I used a List of bytes with a limit of 32 for the chunk code (to accommodate the last chunk which can have a length < 32), this basically doubles the number of leaves. We should probably use fixed 32 byte vectors and encode the last chunk’s length somewhere (maybe metadata)
Also by default SSZ uses sha256. But this should be easily replaceable with keccak256
Given that code necessarily has to start from address 0 and fill up addresses from there, and that PC=0 is the necessary entry point, every proof will have to send the first (leftmost) chunk. Further chunks will be progressively rarer; the rightmost side of the trie will usually be rather empty, since few contracts fill the available code space.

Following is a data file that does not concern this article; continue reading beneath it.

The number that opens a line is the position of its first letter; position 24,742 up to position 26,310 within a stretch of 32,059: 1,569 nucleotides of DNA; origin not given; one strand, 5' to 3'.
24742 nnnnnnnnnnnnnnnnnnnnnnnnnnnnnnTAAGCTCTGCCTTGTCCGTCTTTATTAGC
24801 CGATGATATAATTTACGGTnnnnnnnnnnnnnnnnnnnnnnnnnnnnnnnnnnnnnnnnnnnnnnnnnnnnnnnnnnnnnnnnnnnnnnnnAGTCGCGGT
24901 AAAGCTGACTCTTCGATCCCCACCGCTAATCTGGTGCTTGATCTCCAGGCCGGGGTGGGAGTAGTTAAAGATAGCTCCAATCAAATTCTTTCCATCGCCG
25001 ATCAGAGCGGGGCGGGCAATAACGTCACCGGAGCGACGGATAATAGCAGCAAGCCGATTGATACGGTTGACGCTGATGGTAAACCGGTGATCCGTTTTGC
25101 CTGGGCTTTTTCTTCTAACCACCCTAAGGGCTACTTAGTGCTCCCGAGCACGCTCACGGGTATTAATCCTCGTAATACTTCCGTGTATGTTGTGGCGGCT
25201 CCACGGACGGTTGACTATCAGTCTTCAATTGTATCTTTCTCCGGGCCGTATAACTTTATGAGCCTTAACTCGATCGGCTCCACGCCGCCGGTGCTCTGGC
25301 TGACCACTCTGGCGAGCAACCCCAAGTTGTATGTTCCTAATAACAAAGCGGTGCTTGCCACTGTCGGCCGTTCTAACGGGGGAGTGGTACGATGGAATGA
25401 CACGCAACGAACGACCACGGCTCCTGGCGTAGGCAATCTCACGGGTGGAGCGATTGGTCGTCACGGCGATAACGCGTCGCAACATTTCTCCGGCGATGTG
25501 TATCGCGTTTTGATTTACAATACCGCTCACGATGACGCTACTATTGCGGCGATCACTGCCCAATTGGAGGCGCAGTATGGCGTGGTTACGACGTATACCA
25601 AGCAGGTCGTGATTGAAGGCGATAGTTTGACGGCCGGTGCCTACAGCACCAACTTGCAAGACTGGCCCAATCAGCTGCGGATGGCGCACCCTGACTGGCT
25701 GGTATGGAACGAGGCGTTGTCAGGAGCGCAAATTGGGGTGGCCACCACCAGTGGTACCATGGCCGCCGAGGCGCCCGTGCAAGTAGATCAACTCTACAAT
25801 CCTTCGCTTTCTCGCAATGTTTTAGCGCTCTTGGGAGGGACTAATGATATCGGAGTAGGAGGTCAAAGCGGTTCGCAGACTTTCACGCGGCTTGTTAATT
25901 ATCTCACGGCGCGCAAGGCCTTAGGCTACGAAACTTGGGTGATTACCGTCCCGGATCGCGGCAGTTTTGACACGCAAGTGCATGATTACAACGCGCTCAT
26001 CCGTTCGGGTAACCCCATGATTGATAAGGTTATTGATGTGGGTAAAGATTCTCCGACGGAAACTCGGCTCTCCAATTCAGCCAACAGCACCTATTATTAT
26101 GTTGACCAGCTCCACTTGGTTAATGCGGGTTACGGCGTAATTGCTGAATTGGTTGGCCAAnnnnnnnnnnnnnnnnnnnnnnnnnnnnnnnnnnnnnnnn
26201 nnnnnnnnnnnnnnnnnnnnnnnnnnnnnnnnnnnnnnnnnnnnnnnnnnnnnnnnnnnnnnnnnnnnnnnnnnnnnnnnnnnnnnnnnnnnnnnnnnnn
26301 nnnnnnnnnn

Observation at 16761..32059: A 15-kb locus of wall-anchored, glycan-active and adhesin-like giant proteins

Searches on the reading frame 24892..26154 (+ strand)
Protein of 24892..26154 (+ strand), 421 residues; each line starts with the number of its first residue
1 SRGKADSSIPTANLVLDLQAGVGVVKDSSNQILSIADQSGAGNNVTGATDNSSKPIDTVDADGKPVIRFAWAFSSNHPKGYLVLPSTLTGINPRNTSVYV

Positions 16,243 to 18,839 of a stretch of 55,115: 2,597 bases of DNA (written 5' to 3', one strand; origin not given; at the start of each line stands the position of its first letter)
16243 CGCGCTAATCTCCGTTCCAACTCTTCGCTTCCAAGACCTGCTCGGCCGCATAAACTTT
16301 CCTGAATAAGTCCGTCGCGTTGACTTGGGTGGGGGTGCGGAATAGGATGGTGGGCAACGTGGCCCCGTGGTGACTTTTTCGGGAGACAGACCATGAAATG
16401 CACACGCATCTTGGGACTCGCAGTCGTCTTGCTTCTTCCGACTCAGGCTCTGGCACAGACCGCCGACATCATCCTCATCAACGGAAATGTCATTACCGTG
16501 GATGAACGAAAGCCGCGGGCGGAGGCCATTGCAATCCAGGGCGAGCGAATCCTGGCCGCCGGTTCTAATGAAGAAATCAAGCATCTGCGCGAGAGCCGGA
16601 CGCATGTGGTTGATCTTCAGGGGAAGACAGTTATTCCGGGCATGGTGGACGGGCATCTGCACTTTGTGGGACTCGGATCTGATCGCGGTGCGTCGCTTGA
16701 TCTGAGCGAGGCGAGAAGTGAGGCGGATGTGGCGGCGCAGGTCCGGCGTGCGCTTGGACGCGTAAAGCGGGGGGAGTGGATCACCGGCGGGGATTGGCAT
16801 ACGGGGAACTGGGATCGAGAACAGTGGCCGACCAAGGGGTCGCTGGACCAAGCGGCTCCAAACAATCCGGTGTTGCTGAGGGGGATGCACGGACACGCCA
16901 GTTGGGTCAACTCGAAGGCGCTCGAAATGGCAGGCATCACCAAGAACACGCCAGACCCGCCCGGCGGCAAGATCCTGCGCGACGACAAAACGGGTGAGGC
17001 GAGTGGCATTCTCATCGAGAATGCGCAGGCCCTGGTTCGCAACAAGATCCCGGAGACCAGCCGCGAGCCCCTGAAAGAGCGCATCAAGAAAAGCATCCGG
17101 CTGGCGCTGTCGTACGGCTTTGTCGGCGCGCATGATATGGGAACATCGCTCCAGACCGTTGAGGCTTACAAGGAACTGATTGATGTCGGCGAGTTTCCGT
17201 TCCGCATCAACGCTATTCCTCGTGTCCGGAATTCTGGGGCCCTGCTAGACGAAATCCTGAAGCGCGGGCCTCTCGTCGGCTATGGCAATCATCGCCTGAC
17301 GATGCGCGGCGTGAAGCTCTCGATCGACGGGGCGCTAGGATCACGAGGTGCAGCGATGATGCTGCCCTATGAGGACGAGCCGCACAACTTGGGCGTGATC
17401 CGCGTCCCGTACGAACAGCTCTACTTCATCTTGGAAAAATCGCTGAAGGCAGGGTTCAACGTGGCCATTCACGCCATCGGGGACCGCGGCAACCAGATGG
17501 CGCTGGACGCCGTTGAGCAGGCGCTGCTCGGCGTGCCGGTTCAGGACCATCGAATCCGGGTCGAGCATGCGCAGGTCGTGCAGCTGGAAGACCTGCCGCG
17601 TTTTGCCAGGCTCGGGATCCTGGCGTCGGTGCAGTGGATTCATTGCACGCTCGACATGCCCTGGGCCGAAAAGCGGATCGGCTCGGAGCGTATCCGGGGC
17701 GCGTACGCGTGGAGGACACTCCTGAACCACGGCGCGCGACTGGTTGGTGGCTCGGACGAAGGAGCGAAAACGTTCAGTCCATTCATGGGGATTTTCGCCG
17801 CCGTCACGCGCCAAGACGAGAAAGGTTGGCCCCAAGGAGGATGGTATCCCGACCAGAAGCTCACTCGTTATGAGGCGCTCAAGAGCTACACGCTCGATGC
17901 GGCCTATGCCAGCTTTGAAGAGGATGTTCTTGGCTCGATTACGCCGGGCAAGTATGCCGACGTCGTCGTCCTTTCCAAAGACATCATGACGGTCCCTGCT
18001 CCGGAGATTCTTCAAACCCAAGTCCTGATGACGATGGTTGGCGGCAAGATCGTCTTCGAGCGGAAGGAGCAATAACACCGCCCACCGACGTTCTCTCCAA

So I’d imagine that putting metadata in the last chunk (addresses 0xfff…) causes the merklization to send the rightmost branch with full cost of the proof for that chunk, since the hashes for that proof won’t be usually amortized by the neighboring chunks.
Therefore, wouldn’t it be better to do something like putting the metadata in an extra chunk at the leftmost side of the trie, before the code block at address 0? This way, the metadata and first block of code (both always needed) can be sent together and amortize their proofs.
Of course this means that every code block would have to be “shifted left”, but that is an exceedingly simple fix. Also, this prevents the collision risk that @pipermerriam mentioned.